Sealaska Heritage Institute provides scholarships to Alaska Natives who are Sealaska Shareholders and Descendants for college, university, and vocational and technical schools. The annual awards are funded mainly by Sealaska, and the award amounts vary by year. The application period opens Dec. 15 and closes on March 1 each year. Applications must be filled out and submitted online. Send questions to email@example.com
SHI works with researchers to develop and publish books on topics pertinent to the Tlingit, Haida, and Tsimshian, and to the public at large. SHI also conducts its own research on topics germane to Native cultures and has published many books, including children's books. It also publishes the Box of Knowledge series, consisting of essays, reports, and books that the institute considers should be made available as a contribution to studies on Tlingit, Haida, and Tsimshian cultures, history and languages.
SHI offers instruction on Northwest Coast art at the Sealaska Heritage Arts Campus in Juneau. The program provides beginning, intermediate, and advanced training to individuals interested in learning about these unique and culturally rich art forms. Led by experienced instructors, these classes offer teachings in a wide variety of subjects, including basket weaving, beading, formline design, metal engraving, skin sewing, spruce-root and cedar-bark harvesting, tool making, and wood carving. The classes are part of SHI’s goal to establish a bachelor's degree in Northwest Coast art through its partners, the University of Alaska Southeast (UAS) and the Institute of American Indian Arts (IAIA) in Santa Fe, New Mexico.
Many of the classes at the campus may be taken for college credit through UAS, which offers an Associate of Arts (AA) degree with an emphasis on Northwest Coast arts.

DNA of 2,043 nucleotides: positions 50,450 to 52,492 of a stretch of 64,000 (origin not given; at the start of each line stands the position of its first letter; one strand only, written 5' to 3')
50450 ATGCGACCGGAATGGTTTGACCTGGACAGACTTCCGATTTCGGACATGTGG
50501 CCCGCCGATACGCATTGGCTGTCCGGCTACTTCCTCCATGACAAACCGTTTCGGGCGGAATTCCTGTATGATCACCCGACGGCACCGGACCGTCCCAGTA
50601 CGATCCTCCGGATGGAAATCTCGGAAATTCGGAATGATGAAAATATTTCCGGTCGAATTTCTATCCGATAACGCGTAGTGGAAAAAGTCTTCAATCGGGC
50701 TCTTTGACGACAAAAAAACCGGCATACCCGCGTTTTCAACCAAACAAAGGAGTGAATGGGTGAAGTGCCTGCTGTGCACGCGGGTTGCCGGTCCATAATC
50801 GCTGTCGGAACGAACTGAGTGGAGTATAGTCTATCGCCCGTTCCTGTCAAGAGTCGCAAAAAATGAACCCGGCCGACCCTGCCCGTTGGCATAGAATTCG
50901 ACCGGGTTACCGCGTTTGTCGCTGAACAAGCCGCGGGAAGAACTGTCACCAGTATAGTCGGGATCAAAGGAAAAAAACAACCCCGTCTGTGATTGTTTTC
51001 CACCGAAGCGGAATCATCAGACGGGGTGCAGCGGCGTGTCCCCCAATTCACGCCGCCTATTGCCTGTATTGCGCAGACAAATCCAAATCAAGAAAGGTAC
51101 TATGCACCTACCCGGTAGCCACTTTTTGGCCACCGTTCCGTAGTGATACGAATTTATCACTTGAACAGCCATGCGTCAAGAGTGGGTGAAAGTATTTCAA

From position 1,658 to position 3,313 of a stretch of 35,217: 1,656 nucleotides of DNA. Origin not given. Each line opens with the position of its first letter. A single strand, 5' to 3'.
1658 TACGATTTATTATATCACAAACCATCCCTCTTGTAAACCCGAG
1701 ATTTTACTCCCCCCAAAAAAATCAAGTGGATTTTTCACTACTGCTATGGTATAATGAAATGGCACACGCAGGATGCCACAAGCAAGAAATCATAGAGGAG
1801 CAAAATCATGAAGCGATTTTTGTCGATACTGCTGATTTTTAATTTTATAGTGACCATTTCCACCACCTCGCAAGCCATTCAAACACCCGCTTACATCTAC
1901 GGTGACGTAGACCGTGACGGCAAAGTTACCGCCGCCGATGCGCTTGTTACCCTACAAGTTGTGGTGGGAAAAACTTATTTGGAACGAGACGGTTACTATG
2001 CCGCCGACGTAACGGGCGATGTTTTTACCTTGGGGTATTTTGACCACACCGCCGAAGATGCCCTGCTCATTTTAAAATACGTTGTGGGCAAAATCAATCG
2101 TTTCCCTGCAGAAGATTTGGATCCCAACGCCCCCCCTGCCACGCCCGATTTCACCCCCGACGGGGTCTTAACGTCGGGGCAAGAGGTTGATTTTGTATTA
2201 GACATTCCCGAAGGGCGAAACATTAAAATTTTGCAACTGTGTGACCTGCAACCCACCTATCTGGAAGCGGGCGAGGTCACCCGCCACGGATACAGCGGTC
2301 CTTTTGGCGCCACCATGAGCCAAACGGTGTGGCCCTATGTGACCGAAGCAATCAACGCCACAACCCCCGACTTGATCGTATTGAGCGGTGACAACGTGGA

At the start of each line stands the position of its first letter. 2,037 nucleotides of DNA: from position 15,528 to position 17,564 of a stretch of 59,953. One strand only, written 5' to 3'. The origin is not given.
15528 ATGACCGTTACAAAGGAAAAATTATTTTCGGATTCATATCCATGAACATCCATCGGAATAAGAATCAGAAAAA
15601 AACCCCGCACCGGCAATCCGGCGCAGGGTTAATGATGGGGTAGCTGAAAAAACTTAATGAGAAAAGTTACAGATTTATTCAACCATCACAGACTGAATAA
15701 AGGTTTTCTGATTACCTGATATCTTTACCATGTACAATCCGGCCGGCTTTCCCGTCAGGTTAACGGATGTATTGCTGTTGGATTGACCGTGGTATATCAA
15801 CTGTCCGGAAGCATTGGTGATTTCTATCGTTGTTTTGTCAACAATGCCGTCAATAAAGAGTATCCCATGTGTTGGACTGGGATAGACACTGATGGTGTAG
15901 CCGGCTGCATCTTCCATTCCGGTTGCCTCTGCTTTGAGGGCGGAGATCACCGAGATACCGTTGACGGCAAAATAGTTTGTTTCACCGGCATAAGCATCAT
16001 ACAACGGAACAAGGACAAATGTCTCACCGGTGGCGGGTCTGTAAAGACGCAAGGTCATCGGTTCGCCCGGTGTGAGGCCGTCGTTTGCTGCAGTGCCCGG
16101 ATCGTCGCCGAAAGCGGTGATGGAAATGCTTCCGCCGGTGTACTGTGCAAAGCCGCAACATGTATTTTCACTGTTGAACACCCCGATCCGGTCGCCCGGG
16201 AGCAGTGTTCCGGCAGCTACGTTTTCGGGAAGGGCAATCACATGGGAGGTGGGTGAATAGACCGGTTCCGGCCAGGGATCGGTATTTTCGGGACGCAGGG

SHI offers in-person workshops to people living outside of Juneau in Alaska and the Lower 48. These classes are designed to teach participants about Northwest Coast art's traditional techniques and styles. Through hands-on instruction and guidance from experienced artists and teachers, participants can develop their artistic skills in ancient art practices such as basket weaving, beading, formline design, metal engraving, skin sewing, spruce-root and cedar-bark harvesting, tool making, and wood carving. Community workshops provide a supportive and inclusive learning environment that encourages creativity, collaboration, and cultural exchange.
NWC art historically included a rich performing arts tradition. In modern times, SHI has sought to integrate Native cultures into productions such as operas and plays. To that end, SHI sponsors Aadé sh kadulneek yé, which seeks to foster acting, Native language, and singing skills into adults for such performances.
SHI sponsors a biennial Juried Art Show and Competition, which is held in conjunction with Celebration, a major dance-and-culture festival organized by SHI. The goals of the Juried Art Show are:
- To encourage and enhance the creation and production of Southeast Alaska Native objects of artistic value that have fallen into disuse and are becoming rare
- To stimulate and enhance the quality of artistic work among our Native artisans
- To encourage the development of new forms of art of purely Southeast Alaska Native form and design
A significant population of Alaska Natives is in correctional institutions. SHI collaborates with Lemon Creek Correctional Center to offer NWC art training in prison as a way to connect Native inmates with their culture and give them a means of supporting themselves through art sales upon release.